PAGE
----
Generally, the indicative prefixes 'ta-' to the subject prefix except for the first person singular which changes to 'nshi' or 'shi'. Generally, the subjunctive adds 'i' after the pronoun prefixes and in most cases changes a final 'e' to 'a'. The infinitive occasionally uses the negative 'te'. However, the precise rules are more complex, and the forms depend more finely on tense, aspect and mood. When the negative is used with the imperfect 'le', it is often in the sense of action not yet done, and is referred to by Schoeffer as a separate 'deferred tense'.
There are several other verb forms which change the stem by adding an extra syllable before the final 'a'. These are given below.
|Applied||The modified stem, with 'a' (instead of 'e' for the specific past).||Used to make an object indirect, usually translated by adding a preposition like 'for' after the verb|
|Completive||Doubles vowel-consonant pair of the applied stem (e.g., fikila becomes fikilila, from fika, 'to arrive')||Expresses completion or finality of an action|
|Reciprocal||V-na (or V-nya if V ends in y)||Expressing actions done to 'each other'|
|Causative||Softens the last consonant accordingly: 'ba', 'pa' to 'fya'; 'nda', 'ka' 'la', 'sa', 'ta', to 'shya' or 'ishya', 'ushya'; adds 'y' before the 'a' of 'ema', 'ima', 'uma', 'ana'; adds 'ik' before the 'a' of 'ala', 'ama', 'ana'||Several exceptions exist; 'ishya' and 'ushya' is particularly common for verbs of colour|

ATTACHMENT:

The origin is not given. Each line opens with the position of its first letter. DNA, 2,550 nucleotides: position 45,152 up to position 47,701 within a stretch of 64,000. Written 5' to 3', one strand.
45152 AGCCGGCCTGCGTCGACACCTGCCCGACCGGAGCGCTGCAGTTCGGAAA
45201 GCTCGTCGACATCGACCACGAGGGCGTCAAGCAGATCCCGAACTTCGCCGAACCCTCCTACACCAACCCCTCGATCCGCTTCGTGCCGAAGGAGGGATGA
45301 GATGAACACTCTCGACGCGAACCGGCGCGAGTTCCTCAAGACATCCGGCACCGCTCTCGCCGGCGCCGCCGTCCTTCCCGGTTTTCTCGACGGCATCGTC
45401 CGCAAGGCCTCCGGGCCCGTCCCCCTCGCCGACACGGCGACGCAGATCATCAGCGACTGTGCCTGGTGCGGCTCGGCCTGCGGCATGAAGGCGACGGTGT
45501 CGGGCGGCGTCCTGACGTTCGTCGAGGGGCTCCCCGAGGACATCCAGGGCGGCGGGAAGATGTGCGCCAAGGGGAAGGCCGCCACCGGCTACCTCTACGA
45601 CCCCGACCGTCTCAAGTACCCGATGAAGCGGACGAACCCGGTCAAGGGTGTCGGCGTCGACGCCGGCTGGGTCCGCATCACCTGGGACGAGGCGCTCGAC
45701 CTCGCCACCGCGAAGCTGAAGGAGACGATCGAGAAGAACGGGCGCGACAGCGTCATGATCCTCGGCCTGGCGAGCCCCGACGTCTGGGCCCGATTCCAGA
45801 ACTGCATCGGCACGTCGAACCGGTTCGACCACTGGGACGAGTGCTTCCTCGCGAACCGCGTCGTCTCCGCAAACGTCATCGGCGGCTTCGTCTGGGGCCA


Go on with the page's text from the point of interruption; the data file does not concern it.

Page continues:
|Intensive||Changes 'a' to 'ishya' if preceding vowel is 'a', 'i', 'u'; changes 'a' to 'eshya' if 'e', 'o'||Adds emphasis or a sense of energy to the verb|
|Reversive||Changes 'a' to 'ula' or 'ulula' if preceding vowel is 'a', 'i', 'u'; changes 'a' to 'ola' or 'olola' if 'e', 'o'||Expresses a reversal of an action (cf. English 'do', 'undo')|
|Frequentative||Changes 'a' to 'ula'||Expresses frequent repetition of an action; translatable by the adverb 'repeatedly'|
|Reflexive||Prefixes 'i' to the verb stem||Expresses doing 'to oneself'|
There are also several compound tenses, many using the copula 'kuli' and 'kuba'.
These are used to introduce coordinating or subordinate clauses, similarly to their use in English.
Basic Vocabulary and Phrases
- ee - yes
- awe - no
- ulishani - hello (informal)
- Mulishani - hello (formal)
- shalenipo - goodbye
- Ishina lyandi ni... - My name is...
- umuntu - person
- umunandi - friend
- umwana - child
- chiBemba - the Bemba language
- na - and, with
- nga - like, as
- suma (adj.) - good
- onse (adj.) - all